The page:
Do you make you child eat all their dinner before allowing a pudding?

(43 Posts)
Florencejane7 Tue 03-Jun-14 09:50:41

So this question has come to me after numerous comments from my parents and the in laws. If you don't eat all you dinner then you don't get a pudding. Well that's all very well if you have presented your child with something that you know they like and have eaten before but what if you have tried something new and they really don't like it but eat everything else on the plate or what if you gave them too big a portion? I remember as a child having to eat all my dinner and it was nearly always meat. I hate meat now and maybe that is why?! I ate it to get a nice pudding. This was in the 70's when vegetarianism was practically unheard if. If my children dislike a dinner I will never make another meal (although they will ask for one). Instead I make them eat all of what I know they like before having a pudding and if they don't do very well with their main meal then I still give them a piece of fruit because surely that's better than sending them to bed starving hungry. What does anyone else do?

ouryve Tue 03-Jun-14 11:16:51

And our experience was the same as titscrossed - when he'd had something extremely appetising, it often stimulated his appetite and he went back and ate some of his main course.

I have vivid memories of being made to sit and eat food I hated. My brother could keep the same piece of food in his mouth all evening and not bring himself to chew and swallow. It didn't work. Turning all those ingrained "rules" on their head did work for us and made mealtimes much calmer.

lynniep Tue 03-Jun-14 11:30:17

My two love sweet stuff, they love puddings, and I do say they have to eat their main meal before they have a pudding.

Puddings vary - can be a yoghurt, jelly, an ice lolly, fruit (my littlest loves fruit but my eldest not so much) or sometimes a 'special' pudding (like trifle or a crumble) or even cakes/biscuits if we've been baking them.

I don't mean they have to eat everything on the plate. I mean they have to make a reasonable attempt at eating their dinner. This means trying everything on the plate. If they don't like it, I won't make them eat it. It also means eating enough to fill them up which I can usually gauge by what they've already eaten that day, and how much running around they've been doing. I vary what I put on the plate based on that too.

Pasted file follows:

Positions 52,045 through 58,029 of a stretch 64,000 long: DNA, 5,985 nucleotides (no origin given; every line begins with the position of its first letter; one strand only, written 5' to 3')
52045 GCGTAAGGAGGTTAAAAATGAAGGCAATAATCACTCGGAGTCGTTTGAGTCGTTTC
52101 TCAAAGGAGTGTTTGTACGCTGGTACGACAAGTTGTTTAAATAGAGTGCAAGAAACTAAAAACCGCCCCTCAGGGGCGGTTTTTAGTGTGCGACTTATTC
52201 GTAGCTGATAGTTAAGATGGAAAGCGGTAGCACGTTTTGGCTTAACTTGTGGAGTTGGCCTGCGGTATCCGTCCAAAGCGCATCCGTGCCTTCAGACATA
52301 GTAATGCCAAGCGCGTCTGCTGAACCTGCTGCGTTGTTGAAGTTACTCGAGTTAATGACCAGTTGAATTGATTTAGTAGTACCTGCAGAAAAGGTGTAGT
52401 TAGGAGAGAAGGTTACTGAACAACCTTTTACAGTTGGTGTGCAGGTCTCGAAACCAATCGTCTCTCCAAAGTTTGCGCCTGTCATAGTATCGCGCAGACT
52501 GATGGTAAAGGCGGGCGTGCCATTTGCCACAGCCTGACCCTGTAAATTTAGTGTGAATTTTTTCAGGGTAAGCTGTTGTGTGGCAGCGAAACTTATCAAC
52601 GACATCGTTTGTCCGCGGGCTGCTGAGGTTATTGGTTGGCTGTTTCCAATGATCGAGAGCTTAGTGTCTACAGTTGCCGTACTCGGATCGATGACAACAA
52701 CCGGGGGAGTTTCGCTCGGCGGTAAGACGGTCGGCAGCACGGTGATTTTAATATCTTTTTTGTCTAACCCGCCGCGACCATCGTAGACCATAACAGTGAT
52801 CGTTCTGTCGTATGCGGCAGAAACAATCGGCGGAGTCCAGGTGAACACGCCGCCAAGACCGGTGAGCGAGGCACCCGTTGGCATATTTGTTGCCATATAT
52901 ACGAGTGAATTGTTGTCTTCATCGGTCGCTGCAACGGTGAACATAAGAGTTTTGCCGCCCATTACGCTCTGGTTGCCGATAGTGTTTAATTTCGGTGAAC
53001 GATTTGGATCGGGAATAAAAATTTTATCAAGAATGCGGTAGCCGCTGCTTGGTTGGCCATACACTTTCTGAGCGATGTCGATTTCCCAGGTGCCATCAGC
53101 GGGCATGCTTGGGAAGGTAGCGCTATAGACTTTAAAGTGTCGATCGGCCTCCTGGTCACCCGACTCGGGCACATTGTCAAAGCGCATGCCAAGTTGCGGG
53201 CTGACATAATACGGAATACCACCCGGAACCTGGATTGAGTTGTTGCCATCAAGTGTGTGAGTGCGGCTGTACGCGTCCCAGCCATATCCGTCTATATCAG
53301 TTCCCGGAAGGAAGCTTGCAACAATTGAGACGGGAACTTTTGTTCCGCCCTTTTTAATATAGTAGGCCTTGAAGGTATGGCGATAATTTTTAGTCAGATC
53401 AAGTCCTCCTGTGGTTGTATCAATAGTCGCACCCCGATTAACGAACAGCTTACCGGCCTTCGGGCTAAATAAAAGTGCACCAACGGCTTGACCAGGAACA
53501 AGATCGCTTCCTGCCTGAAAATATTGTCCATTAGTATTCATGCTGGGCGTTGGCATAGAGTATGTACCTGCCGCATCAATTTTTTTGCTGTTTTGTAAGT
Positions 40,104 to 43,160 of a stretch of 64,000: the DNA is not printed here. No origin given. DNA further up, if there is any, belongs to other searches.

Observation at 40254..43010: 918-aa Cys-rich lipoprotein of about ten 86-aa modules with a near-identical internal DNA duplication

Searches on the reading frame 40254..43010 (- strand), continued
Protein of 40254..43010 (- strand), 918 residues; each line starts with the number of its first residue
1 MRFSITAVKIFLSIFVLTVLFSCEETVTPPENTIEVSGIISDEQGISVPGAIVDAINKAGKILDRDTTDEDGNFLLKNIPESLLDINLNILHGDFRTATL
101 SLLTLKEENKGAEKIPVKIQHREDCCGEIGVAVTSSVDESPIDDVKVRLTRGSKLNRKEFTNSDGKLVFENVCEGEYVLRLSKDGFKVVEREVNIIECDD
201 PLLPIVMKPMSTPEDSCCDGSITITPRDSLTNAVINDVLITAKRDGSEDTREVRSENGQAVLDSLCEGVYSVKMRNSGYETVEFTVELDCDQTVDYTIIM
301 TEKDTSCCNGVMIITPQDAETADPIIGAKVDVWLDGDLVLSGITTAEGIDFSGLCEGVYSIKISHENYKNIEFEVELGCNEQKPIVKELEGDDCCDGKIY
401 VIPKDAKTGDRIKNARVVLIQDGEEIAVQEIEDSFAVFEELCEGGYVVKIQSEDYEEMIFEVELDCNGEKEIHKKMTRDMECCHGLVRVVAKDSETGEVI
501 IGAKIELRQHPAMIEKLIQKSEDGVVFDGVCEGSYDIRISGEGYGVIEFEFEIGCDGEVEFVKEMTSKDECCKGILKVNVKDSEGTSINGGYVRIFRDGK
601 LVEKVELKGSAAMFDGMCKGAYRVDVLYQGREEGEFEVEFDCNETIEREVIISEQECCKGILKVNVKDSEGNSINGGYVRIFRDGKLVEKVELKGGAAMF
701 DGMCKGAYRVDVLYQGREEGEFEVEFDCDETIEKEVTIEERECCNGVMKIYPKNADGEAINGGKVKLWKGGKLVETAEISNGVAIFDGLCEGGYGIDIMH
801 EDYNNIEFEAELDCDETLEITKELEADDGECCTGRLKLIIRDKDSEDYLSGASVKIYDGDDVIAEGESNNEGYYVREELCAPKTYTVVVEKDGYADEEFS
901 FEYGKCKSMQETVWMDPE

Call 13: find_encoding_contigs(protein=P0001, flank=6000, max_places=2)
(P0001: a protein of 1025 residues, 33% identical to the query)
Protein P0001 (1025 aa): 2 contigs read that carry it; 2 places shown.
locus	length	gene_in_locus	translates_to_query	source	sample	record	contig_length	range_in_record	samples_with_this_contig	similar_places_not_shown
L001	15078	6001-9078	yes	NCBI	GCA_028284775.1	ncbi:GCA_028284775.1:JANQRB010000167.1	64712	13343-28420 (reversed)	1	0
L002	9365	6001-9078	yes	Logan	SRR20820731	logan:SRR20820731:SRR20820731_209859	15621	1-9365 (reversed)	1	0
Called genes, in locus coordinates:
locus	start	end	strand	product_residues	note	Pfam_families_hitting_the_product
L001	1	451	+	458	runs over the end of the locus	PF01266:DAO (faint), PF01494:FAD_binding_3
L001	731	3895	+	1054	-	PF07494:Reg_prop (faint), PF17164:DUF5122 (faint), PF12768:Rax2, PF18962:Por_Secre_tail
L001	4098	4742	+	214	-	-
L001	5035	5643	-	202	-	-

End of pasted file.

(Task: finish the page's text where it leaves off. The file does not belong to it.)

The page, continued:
SantasLittleMonkeyButler Tue 03-Jun-14 11:33:56

No I don't. For me, it comes from my own childhood where we were forced to eat every scrap on our plates (not physically forced, but not allowed to leave the dining room until the plate was empty - how ever long that may take). I totally understand why they did it - money was tight & they couldn't bear to see money being wasted.

Whilst I don't blame my parents at all for my obesity as an adult, I do definitely think that the idea of "everything must be eaten" has become so ingrained in me from childhood that it has clearly become a contributing factor throughout life.

I also feel that taking the "your plate must be cleared to have a pudding" stance, places emphasis on the sweet pudding being the 'treat' element of the meal. The prize for enduring a mammoth plateful of fish pie & cabbage. As an adult, I have always used sweet foods as treats - even though, bizarrely, I prefer the taste of savoury food - which has meant that every time I think I deserve a 'treat' (bad day, good day, boring day, upset etc. etc.) I turn to cake, chocolate, ice cream etc. I put this down to having been taught that these things were ultimate treats as a child.